As Yom Hashoah, the Jewish day of Holocaust remembrance, began last evening at sundown, world leaders marked the occasion with a series of commemorations, visits and addresses.
Israeli Prime Minister Benjamin Netanyahu took part in a ceremony at Yad Vashem, the Jewish state’s Holocaust memorial, where six Shoah survivors lit six torches to represent the 6 million lost.
The event came on the same day that Netanyahu met with survivors at his office and passed new legislation in his cabinet to increase Holocaust survivor aid by $290 million.
“We have a moral obligation to see to it that Holocaust survivors living among us can live out their lives honorably,” Netanyahu said Sunday before the weekly Cabinet meeting.
Meanwhile, Israeli President Shimon Peres shared his own thoughts for the commemoration, saying, “The State of Israel of today is not only the only possible memorial standing for our perished brothers and sisters.”
“Israel is a deterrence against any attempt at another Holocaust. A strong Israel is our response to the horrors of anti-Semitism but it does not excuse the rest of the world from its responsibility to prevent this disease from returning to their own homes.”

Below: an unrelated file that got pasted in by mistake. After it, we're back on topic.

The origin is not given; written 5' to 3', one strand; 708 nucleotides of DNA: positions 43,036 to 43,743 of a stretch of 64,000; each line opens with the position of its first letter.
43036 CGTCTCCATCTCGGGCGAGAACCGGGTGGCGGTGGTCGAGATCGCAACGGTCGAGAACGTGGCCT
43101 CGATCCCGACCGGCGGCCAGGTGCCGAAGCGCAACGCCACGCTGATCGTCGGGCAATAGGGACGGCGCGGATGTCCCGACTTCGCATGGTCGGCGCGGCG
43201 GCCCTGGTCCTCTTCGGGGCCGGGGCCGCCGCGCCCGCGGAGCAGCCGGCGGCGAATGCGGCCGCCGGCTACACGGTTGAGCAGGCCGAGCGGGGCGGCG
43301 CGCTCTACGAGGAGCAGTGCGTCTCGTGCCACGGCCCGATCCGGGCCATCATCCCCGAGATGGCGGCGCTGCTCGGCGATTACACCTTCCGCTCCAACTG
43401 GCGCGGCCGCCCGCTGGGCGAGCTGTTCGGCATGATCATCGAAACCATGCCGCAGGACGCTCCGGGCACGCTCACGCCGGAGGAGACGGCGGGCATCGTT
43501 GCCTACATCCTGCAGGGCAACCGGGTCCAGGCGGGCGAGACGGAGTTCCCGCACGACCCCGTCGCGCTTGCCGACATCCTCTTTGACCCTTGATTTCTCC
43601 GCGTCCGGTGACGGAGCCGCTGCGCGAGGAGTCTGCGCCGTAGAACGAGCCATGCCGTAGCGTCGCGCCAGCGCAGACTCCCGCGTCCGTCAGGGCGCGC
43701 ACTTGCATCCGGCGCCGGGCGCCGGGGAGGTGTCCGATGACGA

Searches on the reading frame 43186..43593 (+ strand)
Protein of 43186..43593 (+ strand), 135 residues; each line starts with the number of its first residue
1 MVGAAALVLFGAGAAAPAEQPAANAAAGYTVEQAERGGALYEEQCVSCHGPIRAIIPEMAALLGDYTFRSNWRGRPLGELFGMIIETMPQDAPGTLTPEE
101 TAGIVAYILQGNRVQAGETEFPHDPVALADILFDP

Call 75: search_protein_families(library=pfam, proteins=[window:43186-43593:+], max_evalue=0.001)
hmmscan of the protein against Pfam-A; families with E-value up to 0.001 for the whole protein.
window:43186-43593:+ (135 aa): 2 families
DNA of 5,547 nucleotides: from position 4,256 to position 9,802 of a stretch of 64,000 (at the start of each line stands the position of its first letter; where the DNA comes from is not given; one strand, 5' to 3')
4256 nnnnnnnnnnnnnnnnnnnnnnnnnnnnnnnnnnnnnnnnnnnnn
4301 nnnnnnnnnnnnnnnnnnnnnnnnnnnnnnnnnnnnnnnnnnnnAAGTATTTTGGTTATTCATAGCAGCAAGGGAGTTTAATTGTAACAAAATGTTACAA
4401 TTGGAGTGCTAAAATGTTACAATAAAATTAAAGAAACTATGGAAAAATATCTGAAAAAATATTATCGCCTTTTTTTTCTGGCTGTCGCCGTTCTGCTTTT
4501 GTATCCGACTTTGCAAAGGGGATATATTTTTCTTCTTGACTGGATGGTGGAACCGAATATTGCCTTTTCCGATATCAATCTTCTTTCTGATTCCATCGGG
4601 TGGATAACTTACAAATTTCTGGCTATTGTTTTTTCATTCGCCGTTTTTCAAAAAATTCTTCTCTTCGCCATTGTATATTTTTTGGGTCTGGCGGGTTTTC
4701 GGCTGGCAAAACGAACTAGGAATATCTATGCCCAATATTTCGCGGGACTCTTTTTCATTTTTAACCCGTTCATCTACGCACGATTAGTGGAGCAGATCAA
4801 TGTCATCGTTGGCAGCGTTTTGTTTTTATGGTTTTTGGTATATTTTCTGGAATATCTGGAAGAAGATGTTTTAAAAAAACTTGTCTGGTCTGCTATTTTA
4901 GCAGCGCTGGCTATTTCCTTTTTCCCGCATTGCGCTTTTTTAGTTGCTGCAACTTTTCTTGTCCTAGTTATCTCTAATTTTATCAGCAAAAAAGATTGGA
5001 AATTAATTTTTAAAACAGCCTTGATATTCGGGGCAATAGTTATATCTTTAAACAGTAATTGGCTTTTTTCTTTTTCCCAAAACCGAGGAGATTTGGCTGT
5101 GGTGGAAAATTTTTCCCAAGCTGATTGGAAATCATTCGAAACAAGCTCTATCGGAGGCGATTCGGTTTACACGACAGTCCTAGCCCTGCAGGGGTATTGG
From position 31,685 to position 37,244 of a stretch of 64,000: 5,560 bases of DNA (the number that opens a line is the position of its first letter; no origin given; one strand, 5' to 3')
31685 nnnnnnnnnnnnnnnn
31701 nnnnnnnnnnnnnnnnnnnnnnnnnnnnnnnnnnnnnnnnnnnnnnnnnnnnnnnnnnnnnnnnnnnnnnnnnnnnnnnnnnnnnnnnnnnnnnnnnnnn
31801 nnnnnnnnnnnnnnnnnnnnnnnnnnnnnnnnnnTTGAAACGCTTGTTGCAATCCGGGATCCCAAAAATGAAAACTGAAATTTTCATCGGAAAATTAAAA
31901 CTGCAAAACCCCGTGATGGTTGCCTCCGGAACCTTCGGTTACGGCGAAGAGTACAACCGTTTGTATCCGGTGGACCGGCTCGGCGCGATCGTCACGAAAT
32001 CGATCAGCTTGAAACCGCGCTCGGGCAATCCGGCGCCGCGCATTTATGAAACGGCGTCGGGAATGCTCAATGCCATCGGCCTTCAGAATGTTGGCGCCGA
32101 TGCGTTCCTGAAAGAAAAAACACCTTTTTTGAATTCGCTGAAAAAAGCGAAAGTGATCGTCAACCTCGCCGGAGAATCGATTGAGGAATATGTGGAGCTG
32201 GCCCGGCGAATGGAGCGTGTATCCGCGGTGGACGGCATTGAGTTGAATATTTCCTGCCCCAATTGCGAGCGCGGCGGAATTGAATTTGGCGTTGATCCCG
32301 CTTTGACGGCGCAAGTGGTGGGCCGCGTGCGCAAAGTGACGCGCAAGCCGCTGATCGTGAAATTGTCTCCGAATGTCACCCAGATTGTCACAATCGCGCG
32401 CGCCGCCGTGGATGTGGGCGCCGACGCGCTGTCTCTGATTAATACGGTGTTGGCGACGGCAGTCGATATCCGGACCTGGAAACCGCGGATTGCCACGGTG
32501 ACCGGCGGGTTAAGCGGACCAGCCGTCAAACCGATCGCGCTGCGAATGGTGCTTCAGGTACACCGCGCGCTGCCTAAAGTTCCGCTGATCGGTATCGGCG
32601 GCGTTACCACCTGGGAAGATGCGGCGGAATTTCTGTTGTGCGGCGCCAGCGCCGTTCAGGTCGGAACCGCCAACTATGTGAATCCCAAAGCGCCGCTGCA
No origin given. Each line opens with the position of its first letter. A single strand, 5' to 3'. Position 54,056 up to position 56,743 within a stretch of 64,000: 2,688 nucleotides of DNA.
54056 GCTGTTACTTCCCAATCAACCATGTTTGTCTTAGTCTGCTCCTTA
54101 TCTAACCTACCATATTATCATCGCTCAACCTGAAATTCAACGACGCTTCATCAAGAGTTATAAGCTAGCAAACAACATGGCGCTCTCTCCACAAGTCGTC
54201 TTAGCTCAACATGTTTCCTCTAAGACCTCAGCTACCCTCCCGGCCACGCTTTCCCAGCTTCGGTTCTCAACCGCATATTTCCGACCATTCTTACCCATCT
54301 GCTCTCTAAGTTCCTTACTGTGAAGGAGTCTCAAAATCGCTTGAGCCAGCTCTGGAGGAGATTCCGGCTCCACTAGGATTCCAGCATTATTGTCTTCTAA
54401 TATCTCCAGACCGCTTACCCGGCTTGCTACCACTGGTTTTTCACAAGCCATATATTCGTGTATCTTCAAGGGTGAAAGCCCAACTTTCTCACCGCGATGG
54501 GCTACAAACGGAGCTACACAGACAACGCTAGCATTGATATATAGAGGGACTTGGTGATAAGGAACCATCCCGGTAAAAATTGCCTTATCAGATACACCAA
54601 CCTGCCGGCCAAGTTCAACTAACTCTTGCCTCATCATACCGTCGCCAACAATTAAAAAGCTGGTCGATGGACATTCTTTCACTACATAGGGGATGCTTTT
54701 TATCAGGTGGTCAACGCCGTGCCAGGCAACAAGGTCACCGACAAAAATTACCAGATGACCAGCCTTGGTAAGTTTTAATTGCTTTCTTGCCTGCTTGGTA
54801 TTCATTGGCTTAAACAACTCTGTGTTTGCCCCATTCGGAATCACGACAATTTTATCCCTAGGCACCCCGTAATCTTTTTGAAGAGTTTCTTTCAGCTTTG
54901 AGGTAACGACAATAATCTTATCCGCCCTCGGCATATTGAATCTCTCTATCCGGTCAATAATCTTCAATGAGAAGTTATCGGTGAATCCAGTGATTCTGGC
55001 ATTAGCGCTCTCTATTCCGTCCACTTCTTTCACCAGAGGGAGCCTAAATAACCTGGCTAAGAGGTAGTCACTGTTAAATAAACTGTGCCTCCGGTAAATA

And US President Barack Obama posted a special message on the White House’s official site, writing, “On this Yom HaShoah, I join people of all faiths in the United States, in the State of Israel, and around the world in remembering the six million Jews – innocent men, women and children – who were senselessly murdered during the Holocaust, as well as all the victims of Nazi brutality and violence.”
“Even as we mourn those whose lives were taken, this day also provides us with an opportunity to honor those who emerged from the darkness of the Shoah to rebuild their lives in new communities around the world. I am honored to have the opportunity to address survivors of the Holocaust, along with many of those who have worked so hard to preserve their testimony and share their stories, when I speak at the Shoah Foundation next week.”
“On this Yom HaShoah, let us recommit ourselves to the task of remembrance, and to always oppose anti-Semitism wherever it takes root. Together, we must give enduring meaning to the words ‘Never Again.’”